[1] Antony Flew, There is a God, Harper One (2009) – A former atheist and leading British philosopher, Past Professor. Of Philosophy at Keele Uni. UK, also positions at Oxford and Aberdeen Universities.

Richard Swinburne, Is there a God, Oxford UP (2010) – He is also a leading British Philosopher, Past Professor of Philosophy Oxford Uni.

William Lane Craig, Reasonable Faith, Wheaton Crossway (2008 rev.) – William Lane Craig is Prof of Philosophy Biola Uni US

Alistair McGrath, The Dawkins Delusion, Veritas, IVP (2007) – Alistair McGrath is an Oxford theologian and scientist

John Lennox, God’s Undertaker – has science buried God? Lion (2009) – John Lennox is Professor of Mathematics at Oxford University.

Alvin Plantinga,  The Dawkins Confusion, Books and Culture Feb 2007 <>

[2] David Bentley Hart, Atheist Delusions – The Christian Revolution and its Fashionable Enemies, Yale Press (2009)

[3] David Bentley Hart, Atheist Delusions…, p. 33 – 35

[4] D Lindberg and RL Numbers, Beyond War and Peace – a reappraisal of the encounter between Christianity and science, Cambridge UP (1986)

D Lindberg, “Myths and Truths in Science and Religion: A historical perspective”, lecture – Faraday Institute for Science and Religion, University of Cambridge, UK, 1/5/2006.

P J Sampson, Six Modern Myths Challenging Christian Faith, IVP (2000) – an excellent and readable overview.

[5] JB Russell, Inventing the Flat Earth (1991)

[6] D B Hart, Atheist Delusions, Yale Press (2009); D Lindberg, Science in the Middle Ages (1978); D Grant, God and Reason in the Middle Ages (2001)

[7] “Master of Colour” New Scientist, 10/3/12, No. 2855, p. 52-53

[8] See also Adam Curtis’s Brilliant three part BBC doco All watched over by machines of loving grace, 2011

[9] See the interview with Richard Dawkins quoted in P Lowman, A long Way East of Eden, Paternoster (2002) pp.134-135

[10] Christopher Hitchens, Hitch 22 a Memoir , Allen and Unwin (2010) p420

[11] Alain De Botton, Religion for Atheists, Hamish Hamilton – Penguin (2012)

[12] Michel Onfray, Atheist Manifesto: the case against Christianity, Judaism and Islam. P 57-58. NY Arcade (2007.)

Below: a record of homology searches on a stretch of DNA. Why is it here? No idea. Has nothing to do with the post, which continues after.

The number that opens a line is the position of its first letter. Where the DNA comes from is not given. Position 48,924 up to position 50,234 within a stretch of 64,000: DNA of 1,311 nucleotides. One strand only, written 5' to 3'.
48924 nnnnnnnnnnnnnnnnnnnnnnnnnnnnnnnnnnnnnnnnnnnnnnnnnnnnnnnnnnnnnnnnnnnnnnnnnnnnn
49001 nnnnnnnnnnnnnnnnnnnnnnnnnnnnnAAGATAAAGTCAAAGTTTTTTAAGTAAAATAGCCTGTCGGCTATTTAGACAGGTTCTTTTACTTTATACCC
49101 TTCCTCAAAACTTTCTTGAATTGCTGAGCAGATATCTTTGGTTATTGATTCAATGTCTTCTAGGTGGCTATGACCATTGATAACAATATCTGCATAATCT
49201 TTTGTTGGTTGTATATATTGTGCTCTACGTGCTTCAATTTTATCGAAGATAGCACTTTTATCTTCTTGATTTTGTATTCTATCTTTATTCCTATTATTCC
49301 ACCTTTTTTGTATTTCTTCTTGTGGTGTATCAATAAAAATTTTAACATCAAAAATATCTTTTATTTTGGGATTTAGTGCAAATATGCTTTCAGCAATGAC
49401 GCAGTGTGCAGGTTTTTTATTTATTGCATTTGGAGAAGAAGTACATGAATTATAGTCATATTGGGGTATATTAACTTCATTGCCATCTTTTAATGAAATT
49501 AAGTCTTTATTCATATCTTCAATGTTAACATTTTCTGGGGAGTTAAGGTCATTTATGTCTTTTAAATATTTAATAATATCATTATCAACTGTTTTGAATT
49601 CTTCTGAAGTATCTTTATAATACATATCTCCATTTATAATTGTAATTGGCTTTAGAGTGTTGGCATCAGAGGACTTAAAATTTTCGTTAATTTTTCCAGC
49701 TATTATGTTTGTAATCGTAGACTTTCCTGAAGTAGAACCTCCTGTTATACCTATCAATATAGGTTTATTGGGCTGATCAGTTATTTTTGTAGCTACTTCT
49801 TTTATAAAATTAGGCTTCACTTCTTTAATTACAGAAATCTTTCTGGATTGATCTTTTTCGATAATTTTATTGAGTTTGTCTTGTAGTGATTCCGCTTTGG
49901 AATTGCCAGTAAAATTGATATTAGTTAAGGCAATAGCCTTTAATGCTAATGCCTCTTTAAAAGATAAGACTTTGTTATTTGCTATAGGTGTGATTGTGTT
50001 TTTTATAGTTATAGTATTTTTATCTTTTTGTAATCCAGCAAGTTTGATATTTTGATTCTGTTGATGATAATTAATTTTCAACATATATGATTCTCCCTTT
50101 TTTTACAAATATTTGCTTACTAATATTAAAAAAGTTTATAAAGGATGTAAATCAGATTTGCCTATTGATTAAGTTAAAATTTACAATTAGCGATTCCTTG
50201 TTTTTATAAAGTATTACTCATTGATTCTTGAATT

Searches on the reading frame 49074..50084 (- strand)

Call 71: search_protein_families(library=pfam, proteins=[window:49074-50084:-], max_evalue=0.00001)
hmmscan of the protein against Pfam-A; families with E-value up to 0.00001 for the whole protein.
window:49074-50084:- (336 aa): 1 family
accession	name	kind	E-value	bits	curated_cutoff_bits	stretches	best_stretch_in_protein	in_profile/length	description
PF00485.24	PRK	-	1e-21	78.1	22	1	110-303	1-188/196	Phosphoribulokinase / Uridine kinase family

[13] See the Interview with Richard Dawkins quoted in P Lowman, A Long Way East of Eden, Paternoster (2002), pp. 134-135.

The Hands of Jesus – 6 Studies for Small Groups

The Hands of Jesus - 6 Studies for Small Groups

I’m very pleased to make available for free download a series of small group studies centred around the theme “The Hands of Jesus and our hands”. Accompanying the Study Booklet are six sermons, useful for preachers who wish to use the theme for a preaching series while their congregation uses the studies in small groups. The content is licensed like the rest of this website under the generous Creative Commons Attribution-Noncommercial 3.0 Unported License.

Click here to download “The Hands of Jesus – 6 Studies for Small Groups” (2MB PDF)

Click here to download the accompanying 6 sermon series focused around the theme. (2MB PDF)

Below is an excerpt from the Small Group Study Guide:

1. Hands of compassion  –  Matthew 8:1-17
2. Servant hands – John 13: 1-17
3. Hands that broke bread – John 21:1-14
4. Healing hands – Mark 7: 31-37
5. Hands of blessing – Mark 10;13-16, Matthew 18:1-9
6. Wounded hands – John 20:19-29

How to use these studies:
They can be used as small group study material and or combined with a sermon series; there are six accompanying sermons available for free download at They could also be used for individual personal reflections. The Bible text is from the NIV translation.

The structure of each study:

  1. The theme
  2. An introductory question or exercise to get people thinking on the theme
  3. The core material of the study and Bible passages.
  4. Questions and exercises for group discussion
  5. A “take–away” task
  6. A thought for the week.